Lively political discussions took place within the Közgáz-klub at the Karl Marx University of Economic Sciences (Marx Károly Közgazdaságtudományi Egyetem, or MKKE). These discussions occurred mainly as part of the so-called Polvax. The organizers of these discussions were current and former students who wanted to provide an opportunity for the free expression of different views in the era of soft dictatorship during the 1970s and 1980s. They attempted to create an independent organization for university students to serve as an alternative to the Hungarian Communist Youth League (Magyar Kommunista Ifjúsági Szövetség, or KISZ).
As a result of the student movements in Paris in 1968, alternative notions extending beyond the central ideology and ideas opposing the communist system appeared at universities in Hungary as well. The dissatisfied students wanted open debate and true advocacy rather than the meetings of the Hungarian Young Communist League that lacked genuine content. The various university clubs that existed at this time served as the venues for these discussions.
Club life at the Közgáz-klub became very active in 1976, when Gyula Jobbágy, an assistant lecturer at the Department of Scientific Socialism and former student, became the leader of the club. Social life at the university was very intense and eventful and included the organization of film and jazz clubs, concerts, festivals, and political discussions. The Közgáz-klub edited its own bulletin entitled Klub Közlöny. The tone of articles that appeared in this publication was more critical than those published in the official newspaper of the Karl Marx University of Economic Sciences. Furthermore, some of the students formed a rock band called Neoprimitív. This band was known for rewriting the lyrics of hit songs in order to imbue them with provocative sexual and political content. According to the organizers, many thousands of students attended Közgáz-klub events every month, thus generating admission revenue that provided the club with a larger budget than the university chapter of the Hungarian Communist Youth League (KISZ).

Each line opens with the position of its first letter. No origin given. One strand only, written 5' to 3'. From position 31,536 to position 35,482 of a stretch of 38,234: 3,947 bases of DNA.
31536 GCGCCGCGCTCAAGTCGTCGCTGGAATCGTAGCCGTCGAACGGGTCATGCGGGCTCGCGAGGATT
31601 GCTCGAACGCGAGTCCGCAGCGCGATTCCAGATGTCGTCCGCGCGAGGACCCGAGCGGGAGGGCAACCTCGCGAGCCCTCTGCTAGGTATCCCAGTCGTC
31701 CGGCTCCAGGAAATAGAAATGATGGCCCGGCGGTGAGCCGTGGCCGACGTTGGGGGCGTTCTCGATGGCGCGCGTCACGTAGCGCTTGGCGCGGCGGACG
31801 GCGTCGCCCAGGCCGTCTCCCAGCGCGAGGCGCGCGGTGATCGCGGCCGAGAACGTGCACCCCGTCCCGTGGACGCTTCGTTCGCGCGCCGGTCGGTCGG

Polvax was the most popular program associated with the club. Polvax operated between 1976 and 1984 as the first political debate club at the university. László Szentirmay, one of the organizers of the Polvax, said in an interview in 2004 that he and his associates had managed to establish “the most exciting political club during the era of soft socialism.” Political leaders such as György Aczél, Károly Grósz, János Berecz, Gyula Horn, Imre Pozsgay, and Rezső Nyers held lectures as part of the debate club. Critical opposition figures were invited to speak at club meetings in addition to dedicated communist party and state leaders. The communist leadership of the university regarded Polvax as the meeting place of dissident students and compared it to the debate circles that had emerged at the time of the 1956 Hungarian Revolution. Polvax was banned on two occasions.
In addition to the club activity, there were attempts to reform the KISZ organizations, though these efforts were unsuccessful. Gyula Jobbágy felt that they had to find another way to represent their own interests. His idea was to establish an independent organization for the students. Therefore, the Meeting of Students from Universities and Colleges in Budapest (Budapesti Egyetemisták és Főiskolások Találkozója, or BEFŐT) was established in 1981. Informants had notified the political police about this plan.
Hungarian Communist Youth League leaders conducted control over meetings, limited and monitored commentary, and filled the audience with loyal KISZ members. They eventually made it impossible to hold events in their original form and the essence of the BEFŐT was lost. Posters bearing the name of the organization were banned because they were deemed “revolutionary.” The rector of the university threatened Gyula Jobbágy, charging him with having engaged in anti-state conspiracy. At the BEFŐT meeting held on 20 March 1981, the idea of an independent student forum appeared only in very faint form. The project had failed. Many students were disappointed because the meeting had been powerless. As a result of threats, Gyula Jobbágy did not speak at all.Polvax restarted in 1983 as Poltár, but as a result of political censorship, the organizers were forced to abandon their original objectives. Since they did not want to proceed in this way, the Poltár was brought to an end the next year. However, the history of Polvax restarted in 2011, when László Szentirmay organized the “Poltár of the modern era.” Its profile did not change, thus remaining a forum for political debate and other topics associated with public life.
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Author(s) of this page
- Huhák, Heléna
Pünkösti, Árpád. Szeplőtelen fogantatás - Történelmi szociográfia. Budapest: Fapadoskönyv Kiadó, 2010.
Szentirmay, László. "Polvax blog." n.d. http://polvax.blog.hu.